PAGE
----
made by Prof. Paul Pierret, of the Egyptian Museum of the Louvre, the rich collections in which are no doubt familiar to many of you.

The following is an extract from the first chapter of this Ritual:

"O ye who open the roads! O ye who make smooth the paths to the souls in the abode of Osiris! Make smooth the paths, open the roads to Osiris such-a-one that lie may enter, by the aid of this chapter, into the abode of Osiris; that he may enter with zeal and emerge with joy; that this Osiris such-a-one be not repulsed, nor miss his way, that he may enter as he wishes and leave when he wills. Let his words be made true and his orders executed in the abode of Osiris.

"This Osiris such-a-one is journeying toward the west with good fortune. When weighed in the balance he is found to be without sin; of numerous mouths, none has condemned him; his soul stands erect before Osiris; out of his mouth when on earth no impurity proceeded."

(Here the soul speaks:)

"I place myself before the master of the gods; I reach the divine abode I raise myself as a living god; I shine among the gods of heaven; I am become as one of you, O ye gods. I witness the progress of the holy stars. I cross the river Nun. I am not far removed from the fellowship of the gods. I eat of the food of the gods. I sit among them. I am invoked as a divine being; I hear the prayers offered to me; I enter the boat of the sun; my soul is not far from its lord. Hail to thee, Osiris! Grant that I sail joyously to the west, that I be received by the lords of the west; that they say to me, 'Adoration, adoration and peace be thine;' and that they prepare a place for me near to the chief of chiefs divine."

Through the rhetoric of this mystic rhapsody we see that the soul goes to the abode of Osiris, is judged and tested as to its merits, and if approved crosses in safety the river Nun and becomes as one of the gods themselves; a companion of Osiris and Ra.

Such, in broad outline, was the orthodox Egyptian doctrine. There was a vast amount of accessory matter and mysticism added to this simple statement, but the foundation is always the same.

To one or two points I will call attention for later reference in this paper.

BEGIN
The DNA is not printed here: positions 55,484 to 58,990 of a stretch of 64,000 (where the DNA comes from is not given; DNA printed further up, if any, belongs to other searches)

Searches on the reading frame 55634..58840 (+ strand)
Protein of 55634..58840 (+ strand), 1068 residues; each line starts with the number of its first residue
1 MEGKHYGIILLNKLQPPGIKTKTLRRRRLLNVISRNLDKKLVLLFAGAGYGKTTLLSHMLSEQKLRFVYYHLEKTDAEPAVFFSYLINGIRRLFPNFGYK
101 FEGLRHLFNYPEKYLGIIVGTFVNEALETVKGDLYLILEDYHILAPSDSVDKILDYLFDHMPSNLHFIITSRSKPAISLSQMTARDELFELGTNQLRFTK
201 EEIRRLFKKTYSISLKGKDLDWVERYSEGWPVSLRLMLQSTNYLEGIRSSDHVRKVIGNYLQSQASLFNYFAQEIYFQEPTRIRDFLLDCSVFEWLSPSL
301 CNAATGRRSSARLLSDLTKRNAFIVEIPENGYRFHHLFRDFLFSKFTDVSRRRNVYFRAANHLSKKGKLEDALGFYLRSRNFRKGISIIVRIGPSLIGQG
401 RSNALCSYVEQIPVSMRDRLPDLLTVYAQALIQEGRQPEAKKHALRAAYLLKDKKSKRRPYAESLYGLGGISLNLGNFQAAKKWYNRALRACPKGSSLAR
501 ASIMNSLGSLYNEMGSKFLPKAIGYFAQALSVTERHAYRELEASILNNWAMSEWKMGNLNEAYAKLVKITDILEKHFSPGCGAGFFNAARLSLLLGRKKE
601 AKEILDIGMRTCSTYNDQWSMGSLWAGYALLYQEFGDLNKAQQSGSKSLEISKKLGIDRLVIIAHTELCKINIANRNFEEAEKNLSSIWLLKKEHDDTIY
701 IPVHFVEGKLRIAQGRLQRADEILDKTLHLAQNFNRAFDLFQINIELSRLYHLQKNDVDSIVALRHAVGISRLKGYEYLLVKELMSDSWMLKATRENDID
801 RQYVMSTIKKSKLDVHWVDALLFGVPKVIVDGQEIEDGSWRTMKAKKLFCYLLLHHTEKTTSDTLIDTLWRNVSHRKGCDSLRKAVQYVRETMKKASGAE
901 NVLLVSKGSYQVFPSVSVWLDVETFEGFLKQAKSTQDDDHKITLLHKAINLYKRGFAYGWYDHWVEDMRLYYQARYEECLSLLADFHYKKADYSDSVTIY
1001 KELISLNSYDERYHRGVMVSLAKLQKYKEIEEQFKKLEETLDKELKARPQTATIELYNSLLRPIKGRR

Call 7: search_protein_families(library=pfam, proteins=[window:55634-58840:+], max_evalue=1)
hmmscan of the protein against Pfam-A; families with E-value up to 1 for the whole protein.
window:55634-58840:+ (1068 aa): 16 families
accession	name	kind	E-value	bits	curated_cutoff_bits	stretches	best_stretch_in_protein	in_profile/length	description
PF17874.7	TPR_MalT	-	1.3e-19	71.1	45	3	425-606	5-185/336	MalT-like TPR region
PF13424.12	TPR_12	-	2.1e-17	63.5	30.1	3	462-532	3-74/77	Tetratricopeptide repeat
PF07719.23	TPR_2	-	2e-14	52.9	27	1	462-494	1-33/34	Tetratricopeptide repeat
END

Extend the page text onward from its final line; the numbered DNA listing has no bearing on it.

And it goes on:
In the 13th Chapter of the "Book of the Dead," the defunct is supposed to repeat the following formula:

"I arrive as a hawk, I depart as a phoenix. I am the God of the morning. I have finished the journey and worshipped the sun in the lower world. Heavily braided is the hair of Osiris. I am one of the dogs of Horus. I have finished the journey and worshipped Osiris."

This reference to the hair of Osiris and the transformation of the soul into a dog, are incidents to which I shall refer in another connection.

Another interesting fact is the frequent recurrence of the number four and eight in the Egyptian theories of the spiritual world. In the 16th Chapter of the "Book of the Dead," it is prescribed that four pictures as set forth should be painted on the sarcophagus, in order that the soul may pass through the four apertures of the sky. The chapter identifies these with the cardinal points from which blow the four winds. In chapter 17th, which is one of the oldest texts in the book, reference is made to the eight gods of Hermapolis; elsewhere the number is mentioned. This illustrates the easy transfer of the plan of terrestrial geography to that of the spiritual world.

Passing now to the mythology of the Aryan nations, we find that the three great cycles of its poetry, the Indian, the Greek, and the Norse, agree closely in their opinions of the destination of the soul.

After death, according to their belief, the soul descended into a world below the surface of the earth. The Greeks called it the realm of Hades, from the name of its ruler, otherwise known as Pluto. The latter name signifies the wealthy, because sooner or later all the children of men and all their possessions come under his power. The meaning of Hades is unknown, as its derivation from aeidos, unseen, is now generally doubted by the best Greek scholars.

The entrance to this realm was supposed to be guarded by two dogs, the most famous of

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